Suleimanov "would have a very strong case" at the European Court of Human Rights under Article 9 of the European Convention of Human Rights and Fundamental Freedoms, Lesovoi added. Article 9 protects the right to freedom of thought, conscience and religion.
Russia's Supreme Court banned the Tabligh Jamaat missionary movement as "extremist" in 2009.
The four men met openly in mosques to discuss their faith. "At lessons we studied ayats [verses] from the Koran, the value of praying the namaz, and the zikr [reciting devotional phrases as a reminder of Allah]," Abdurakhmanov told the court at their trial. "These lessons were not conspiratorial and took place in mosques."
On 22 January, at the end of their trial, Crimea's Supreme Court in Simferopol convicted the men under Russian Criminal Code Article 282.2 (Suleimanov under Part 1, the other three under Part 2). This punishes organisation of or involvement in "the activity of a social or religious association or other organisation in relation to which a court has adopted a decision legally in force on liquidation or ban on the activity in connection with the carrying out of extremist activity".
Suleimanov – who is married with three young daughters - has been in continuous detention since his arrest in October 2017. He was jailed for four years in an ordinary regime labour camp, followed by one year under restrictions. Abdurakhmanov, Mustafaev and Kubedinov were each given a two and a half years' suspended sentence, with a two year probation period, plus one year under restrictions.
Suleimanov initially lodged his suit to Russia's Supreme Court in Moscow, reaching the Court on 11 March. The Prosecutor's appeal against the sentences of the other three reached the Supreme Court at the same time.
On 23 April, the four men were added to the Russian Rosfinmonitoring "List of Terrorists and Extremists". This means banks are obliged to freeze their assets, with only small transactions permitted. (END)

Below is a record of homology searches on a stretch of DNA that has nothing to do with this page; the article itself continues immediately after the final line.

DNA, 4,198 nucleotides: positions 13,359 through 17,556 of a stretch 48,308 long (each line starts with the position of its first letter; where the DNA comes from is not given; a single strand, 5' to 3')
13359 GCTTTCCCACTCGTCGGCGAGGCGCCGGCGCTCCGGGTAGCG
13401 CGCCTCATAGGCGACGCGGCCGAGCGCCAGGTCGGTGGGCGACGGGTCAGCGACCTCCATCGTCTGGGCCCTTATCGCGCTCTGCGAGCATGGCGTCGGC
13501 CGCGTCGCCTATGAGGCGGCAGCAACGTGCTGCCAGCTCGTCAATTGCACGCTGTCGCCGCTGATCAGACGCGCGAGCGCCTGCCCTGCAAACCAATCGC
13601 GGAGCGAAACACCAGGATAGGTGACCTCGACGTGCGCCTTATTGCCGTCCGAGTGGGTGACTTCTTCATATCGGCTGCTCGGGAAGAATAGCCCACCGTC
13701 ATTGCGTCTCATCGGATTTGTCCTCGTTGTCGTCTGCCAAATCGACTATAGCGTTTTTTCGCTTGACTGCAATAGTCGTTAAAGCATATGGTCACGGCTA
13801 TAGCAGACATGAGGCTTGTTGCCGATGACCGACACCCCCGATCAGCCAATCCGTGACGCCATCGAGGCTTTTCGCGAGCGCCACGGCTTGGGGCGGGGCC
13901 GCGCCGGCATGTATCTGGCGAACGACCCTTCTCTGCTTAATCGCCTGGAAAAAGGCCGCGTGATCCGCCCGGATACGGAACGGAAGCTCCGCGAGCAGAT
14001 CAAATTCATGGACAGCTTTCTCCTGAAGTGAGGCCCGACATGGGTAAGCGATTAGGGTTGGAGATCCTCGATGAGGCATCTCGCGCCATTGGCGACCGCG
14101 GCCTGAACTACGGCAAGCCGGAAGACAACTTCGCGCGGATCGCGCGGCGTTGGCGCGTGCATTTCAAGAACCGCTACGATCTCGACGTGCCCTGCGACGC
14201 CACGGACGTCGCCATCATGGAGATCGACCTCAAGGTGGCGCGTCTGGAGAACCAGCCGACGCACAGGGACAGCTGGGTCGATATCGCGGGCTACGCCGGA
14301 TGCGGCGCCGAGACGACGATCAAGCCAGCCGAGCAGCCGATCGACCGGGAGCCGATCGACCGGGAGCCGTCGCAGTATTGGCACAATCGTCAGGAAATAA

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2 April 2019
Armed Russian FSB security service officers raided eight Jehovah's Witness homes around Yalta, seizing religious literature. Artem Gerasimov faces "extremism"-related criminal charges with a maximum ten year jail term, the second Crimean Jehovah's Witness to face such charges. On 16 April, Russia's Supreme Court is due to hear appeals in the cases of four Muslims convicted in January of membership of the Muslim group Tabligh Jamaat.
24 January 2019
Crimea's Supreme Court jailed 49-year-old Muslim Renat Suleimanov for four years for meeting with others in mosques to discuss their faith. Three others were given suspended sentences. All were accused of membership of the Tabligh Jamaat missionary movement, banned in Russia. All denied any "extremism".
9 January 2019
Compared to the first year they were implemented, punishments in Russian-occupied Crimea for ill-defined "missionary activity" doubled in 2018. Of 23 prosecutions for sharing faith or holding worship at unapproved venues, 19 ended in punishment. Also, 17 cases were brought for communities not using their full legal name.